— Among the Trees at Elmridge • Ella Rodman Church

... fall passionately in love with me, marry me and carry me away to his palace! Gradually, my ideas came down. I should have been glad to marry a foreman, then some good mechanic, and finally, some workman, however humble, whom I would love dearly. And now I was deliberately preparing ...
— An Anarchist Woman • Hutchins Hapgood

... more than half paid for," added the woman, pointing to a pretty little cottage. "Tom has always been a good workman, never out of a job. But lately he has been spending his wages for drink. Last month we didn't make our payment on the house. Today he got his month's pay, and promised not to drink any more. He was going to take us into town to-night for a good time, and we were happy, weren't we, baby? Then ...
— The High School Boys' Training Hike • H. Irving Hancock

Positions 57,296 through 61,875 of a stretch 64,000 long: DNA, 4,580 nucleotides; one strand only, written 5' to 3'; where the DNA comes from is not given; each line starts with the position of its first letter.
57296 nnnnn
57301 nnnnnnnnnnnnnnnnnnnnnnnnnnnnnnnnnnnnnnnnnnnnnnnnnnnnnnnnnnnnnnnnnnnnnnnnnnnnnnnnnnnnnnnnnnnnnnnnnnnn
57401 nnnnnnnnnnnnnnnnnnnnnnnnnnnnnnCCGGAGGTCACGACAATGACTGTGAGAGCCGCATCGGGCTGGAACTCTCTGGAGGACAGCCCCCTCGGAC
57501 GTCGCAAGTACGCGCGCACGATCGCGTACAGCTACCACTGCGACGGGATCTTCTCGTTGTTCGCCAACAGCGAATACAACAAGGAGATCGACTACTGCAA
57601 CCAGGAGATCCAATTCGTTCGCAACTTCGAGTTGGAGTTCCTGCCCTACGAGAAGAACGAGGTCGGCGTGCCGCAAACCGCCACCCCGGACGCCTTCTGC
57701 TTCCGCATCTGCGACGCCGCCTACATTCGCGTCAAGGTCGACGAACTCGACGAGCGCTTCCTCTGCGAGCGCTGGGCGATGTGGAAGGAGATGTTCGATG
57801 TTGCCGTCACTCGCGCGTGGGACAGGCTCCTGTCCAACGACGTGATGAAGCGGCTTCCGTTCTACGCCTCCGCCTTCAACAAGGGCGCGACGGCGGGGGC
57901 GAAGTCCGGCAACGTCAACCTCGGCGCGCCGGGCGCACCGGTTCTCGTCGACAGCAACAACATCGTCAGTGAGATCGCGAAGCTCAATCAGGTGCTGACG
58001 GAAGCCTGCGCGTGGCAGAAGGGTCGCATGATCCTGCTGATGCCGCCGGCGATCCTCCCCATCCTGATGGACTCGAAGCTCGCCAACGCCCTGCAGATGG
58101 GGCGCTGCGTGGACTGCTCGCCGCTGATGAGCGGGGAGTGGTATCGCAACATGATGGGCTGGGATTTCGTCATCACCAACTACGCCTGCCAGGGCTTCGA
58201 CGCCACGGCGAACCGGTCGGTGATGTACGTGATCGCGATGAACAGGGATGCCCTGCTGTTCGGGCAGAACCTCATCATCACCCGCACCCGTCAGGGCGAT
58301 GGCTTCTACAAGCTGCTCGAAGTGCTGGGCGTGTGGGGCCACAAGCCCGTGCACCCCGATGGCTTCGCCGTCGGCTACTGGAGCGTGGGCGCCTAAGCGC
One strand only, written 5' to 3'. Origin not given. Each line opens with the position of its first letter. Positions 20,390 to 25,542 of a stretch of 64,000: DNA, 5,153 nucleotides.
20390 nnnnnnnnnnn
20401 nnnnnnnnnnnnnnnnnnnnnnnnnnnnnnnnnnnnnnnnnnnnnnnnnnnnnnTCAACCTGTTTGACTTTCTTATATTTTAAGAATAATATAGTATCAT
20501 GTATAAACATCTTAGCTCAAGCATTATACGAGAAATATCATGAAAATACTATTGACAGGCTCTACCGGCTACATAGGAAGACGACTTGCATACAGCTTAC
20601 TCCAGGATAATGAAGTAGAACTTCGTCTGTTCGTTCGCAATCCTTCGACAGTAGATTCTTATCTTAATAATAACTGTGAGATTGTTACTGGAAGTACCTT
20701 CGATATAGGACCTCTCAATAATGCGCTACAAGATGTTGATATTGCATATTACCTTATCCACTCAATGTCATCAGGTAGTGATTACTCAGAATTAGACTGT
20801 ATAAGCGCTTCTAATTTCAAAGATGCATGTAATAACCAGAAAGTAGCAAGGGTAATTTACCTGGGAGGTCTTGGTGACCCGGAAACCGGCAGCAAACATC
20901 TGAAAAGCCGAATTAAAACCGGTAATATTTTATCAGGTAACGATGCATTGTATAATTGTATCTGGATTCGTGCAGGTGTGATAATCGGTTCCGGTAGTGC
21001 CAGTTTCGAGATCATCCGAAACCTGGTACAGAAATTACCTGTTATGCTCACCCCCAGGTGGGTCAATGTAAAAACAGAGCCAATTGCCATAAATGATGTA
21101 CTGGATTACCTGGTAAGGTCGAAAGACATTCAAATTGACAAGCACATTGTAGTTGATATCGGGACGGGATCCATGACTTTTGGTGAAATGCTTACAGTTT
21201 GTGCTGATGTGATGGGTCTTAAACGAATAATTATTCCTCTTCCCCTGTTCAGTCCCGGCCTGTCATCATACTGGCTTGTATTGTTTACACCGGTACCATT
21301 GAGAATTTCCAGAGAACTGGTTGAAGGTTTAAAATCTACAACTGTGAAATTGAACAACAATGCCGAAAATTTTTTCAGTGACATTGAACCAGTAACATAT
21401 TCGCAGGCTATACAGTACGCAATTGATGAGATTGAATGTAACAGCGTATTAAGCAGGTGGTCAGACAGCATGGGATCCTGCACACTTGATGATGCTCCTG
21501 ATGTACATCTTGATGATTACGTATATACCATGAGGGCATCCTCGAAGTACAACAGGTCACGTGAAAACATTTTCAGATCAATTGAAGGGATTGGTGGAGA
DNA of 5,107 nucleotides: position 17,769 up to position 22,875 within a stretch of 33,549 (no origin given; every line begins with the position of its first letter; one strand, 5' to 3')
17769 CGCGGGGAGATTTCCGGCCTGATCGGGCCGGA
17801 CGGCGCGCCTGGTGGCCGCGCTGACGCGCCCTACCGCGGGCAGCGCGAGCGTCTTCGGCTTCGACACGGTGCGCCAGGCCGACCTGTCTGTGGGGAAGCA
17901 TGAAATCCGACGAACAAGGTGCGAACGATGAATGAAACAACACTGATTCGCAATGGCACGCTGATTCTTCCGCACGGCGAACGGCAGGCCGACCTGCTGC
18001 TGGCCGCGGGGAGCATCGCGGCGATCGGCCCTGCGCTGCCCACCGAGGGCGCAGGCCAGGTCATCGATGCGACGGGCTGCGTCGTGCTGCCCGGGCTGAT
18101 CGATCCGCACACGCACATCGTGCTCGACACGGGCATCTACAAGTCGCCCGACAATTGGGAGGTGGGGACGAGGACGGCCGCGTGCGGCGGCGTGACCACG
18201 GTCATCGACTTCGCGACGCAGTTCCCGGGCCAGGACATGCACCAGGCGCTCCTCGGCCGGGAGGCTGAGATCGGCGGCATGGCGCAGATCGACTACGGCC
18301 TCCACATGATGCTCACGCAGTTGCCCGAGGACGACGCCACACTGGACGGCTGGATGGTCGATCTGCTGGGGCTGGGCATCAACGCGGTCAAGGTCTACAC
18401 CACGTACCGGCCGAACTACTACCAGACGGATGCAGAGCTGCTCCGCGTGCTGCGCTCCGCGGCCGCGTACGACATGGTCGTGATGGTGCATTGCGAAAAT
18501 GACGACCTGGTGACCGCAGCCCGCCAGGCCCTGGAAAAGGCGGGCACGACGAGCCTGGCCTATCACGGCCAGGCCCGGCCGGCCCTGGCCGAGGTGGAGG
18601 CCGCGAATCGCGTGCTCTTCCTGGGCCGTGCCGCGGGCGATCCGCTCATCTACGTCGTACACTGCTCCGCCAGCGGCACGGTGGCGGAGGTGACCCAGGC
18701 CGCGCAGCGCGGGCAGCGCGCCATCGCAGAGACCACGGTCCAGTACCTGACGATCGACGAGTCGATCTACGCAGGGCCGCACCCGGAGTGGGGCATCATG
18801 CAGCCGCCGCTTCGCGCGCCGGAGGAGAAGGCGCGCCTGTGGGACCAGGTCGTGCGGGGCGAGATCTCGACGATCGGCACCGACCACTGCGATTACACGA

... glass, and the excellence of his work was really marvellous. However, when changing from one size to another, there were often perceptible variations in the shapes of the letters, or the sizes were not always evenly graded. By the machine method the workman uses the long end of a lever, as explained below, and has therefore a greater chance of doing accurate work. In addition to this, a rigid pattern forms the shape of the letter, and to it ...
— The Building of a Book • Various

... chairs disappeared and a bench took their place. There followed a procession of folk apparently passing through the park. A workman, shovel and pick over his shoulder, stopped to look up at the trees. That was James. A young man and his sweetheart—Roger and Ethel Brown—strolled slowly along. Dicky rolled a hoop. Margaret, carrying a baby borrowed from the audience, sat down on a bench ...
— Ethel Morton's Holidays • Mabell S. C. Smith